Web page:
I think you will love this music too

Tuesday, August 13, 2019

The Left Hand

No. 320 of the ongoing ITYWLTMT series of audio montages, which can be found in our archives at


This week’s Blog and Podcast mark’s Left Hander’s Day (which explains a Tuesday rather than Friday broadcast). It was first celebrated on 13th August 1992 as an annual event when left-handers everywhere can celebrate their sinistrality and increase public awareness of the advantages and disadvantages of being left-handed. As our way of celebrating this event, I programmed three piano works meant to be played by the left hand only.

Pianists limited to the use of their left hands are not uncommon. As an example, in 1964, American pianist Fleisher lost the use of his right hand due to a condition that was eventually diagnosed as focal dystonia. Fleisher commenced performing and recording the left-handed repertoire while searching for a cure for his condition. In the 1990s, Fleisher was able to gradually overcome his focal dystonia symptoms after experimental botox injections to the point where he could play with both hands again.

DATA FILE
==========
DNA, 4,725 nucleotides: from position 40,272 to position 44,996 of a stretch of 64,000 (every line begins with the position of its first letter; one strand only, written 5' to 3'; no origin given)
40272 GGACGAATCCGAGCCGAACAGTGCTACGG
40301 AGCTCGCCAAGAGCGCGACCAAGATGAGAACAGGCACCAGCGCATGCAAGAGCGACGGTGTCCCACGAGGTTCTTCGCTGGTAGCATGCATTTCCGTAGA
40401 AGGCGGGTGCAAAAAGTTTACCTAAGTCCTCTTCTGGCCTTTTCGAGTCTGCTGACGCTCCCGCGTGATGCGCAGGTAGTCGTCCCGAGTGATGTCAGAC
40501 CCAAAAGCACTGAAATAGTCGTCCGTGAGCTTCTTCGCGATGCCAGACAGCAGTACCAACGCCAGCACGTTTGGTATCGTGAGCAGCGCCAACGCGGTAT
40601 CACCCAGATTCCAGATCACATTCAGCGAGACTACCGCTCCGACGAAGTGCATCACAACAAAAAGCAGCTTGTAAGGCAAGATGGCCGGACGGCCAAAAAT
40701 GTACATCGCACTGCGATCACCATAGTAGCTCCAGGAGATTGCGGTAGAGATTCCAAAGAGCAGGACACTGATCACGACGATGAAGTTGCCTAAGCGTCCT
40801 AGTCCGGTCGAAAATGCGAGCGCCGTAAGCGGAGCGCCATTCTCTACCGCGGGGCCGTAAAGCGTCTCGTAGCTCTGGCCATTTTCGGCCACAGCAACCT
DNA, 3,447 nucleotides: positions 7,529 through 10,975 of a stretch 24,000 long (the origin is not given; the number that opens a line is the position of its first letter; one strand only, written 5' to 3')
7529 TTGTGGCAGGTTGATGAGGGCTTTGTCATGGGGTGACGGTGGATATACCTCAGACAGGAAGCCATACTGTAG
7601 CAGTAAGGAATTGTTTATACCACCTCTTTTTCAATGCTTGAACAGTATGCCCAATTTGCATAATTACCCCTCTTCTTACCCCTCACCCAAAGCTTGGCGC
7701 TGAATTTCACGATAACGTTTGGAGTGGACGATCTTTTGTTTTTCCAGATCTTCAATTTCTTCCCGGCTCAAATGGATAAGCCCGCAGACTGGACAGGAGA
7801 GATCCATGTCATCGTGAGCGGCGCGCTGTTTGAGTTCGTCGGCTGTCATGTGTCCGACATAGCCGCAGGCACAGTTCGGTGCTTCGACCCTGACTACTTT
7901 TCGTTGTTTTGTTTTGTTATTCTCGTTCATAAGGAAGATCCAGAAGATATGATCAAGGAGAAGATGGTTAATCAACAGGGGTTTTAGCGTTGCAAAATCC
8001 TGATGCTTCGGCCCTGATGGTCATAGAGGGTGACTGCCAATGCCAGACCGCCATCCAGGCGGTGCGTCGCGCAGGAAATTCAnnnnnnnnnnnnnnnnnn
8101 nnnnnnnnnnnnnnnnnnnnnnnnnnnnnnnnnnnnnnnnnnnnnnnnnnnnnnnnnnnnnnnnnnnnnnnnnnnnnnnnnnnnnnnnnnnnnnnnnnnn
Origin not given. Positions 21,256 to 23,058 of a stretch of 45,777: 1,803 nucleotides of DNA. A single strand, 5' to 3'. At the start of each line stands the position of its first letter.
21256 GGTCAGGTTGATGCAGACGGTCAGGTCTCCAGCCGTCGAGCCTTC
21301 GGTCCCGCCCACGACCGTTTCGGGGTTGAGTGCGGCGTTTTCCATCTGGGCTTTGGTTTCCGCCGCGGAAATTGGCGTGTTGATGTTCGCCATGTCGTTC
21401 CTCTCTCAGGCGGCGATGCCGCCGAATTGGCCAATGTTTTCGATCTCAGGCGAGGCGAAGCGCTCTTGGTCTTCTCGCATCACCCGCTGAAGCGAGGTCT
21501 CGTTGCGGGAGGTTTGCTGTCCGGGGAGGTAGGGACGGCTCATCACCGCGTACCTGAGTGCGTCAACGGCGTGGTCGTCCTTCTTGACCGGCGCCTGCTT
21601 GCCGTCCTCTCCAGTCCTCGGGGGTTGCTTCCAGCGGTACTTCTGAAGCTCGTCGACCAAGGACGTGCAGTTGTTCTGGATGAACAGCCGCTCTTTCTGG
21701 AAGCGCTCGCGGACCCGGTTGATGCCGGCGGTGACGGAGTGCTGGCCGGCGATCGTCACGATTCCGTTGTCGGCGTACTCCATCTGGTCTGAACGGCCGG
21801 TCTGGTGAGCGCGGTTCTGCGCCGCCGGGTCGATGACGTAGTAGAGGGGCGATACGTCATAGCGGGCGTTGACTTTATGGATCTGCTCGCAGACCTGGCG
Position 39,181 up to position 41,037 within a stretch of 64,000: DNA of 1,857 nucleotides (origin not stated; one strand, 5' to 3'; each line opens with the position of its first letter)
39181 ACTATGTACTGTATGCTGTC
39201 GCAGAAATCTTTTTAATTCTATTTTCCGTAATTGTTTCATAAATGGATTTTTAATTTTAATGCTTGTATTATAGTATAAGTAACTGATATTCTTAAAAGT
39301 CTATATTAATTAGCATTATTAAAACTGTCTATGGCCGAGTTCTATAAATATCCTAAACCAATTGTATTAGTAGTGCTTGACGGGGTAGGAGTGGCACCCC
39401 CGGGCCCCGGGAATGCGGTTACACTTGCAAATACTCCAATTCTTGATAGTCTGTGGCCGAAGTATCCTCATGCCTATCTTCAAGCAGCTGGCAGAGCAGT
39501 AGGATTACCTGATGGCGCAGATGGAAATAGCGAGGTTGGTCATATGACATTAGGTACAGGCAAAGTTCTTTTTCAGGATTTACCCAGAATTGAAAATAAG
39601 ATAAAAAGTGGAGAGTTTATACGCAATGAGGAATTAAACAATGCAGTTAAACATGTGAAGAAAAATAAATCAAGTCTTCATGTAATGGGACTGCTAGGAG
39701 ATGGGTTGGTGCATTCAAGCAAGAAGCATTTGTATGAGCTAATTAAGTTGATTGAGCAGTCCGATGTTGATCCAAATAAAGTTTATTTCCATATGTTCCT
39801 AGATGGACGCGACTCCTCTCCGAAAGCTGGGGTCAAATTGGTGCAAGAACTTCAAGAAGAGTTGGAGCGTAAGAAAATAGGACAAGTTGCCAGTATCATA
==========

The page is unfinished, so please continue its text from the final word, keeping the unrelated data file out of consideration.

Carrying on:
Unlike Fleisher, Austrian pianist Paul Wittgenstein’s situation was irreversible, having his right arm amputated during the First World War. He devised novel techniques, including pedal and hand-movement combinations that allowed him to play chords previously regarded as impossible for a five-fingered pianist.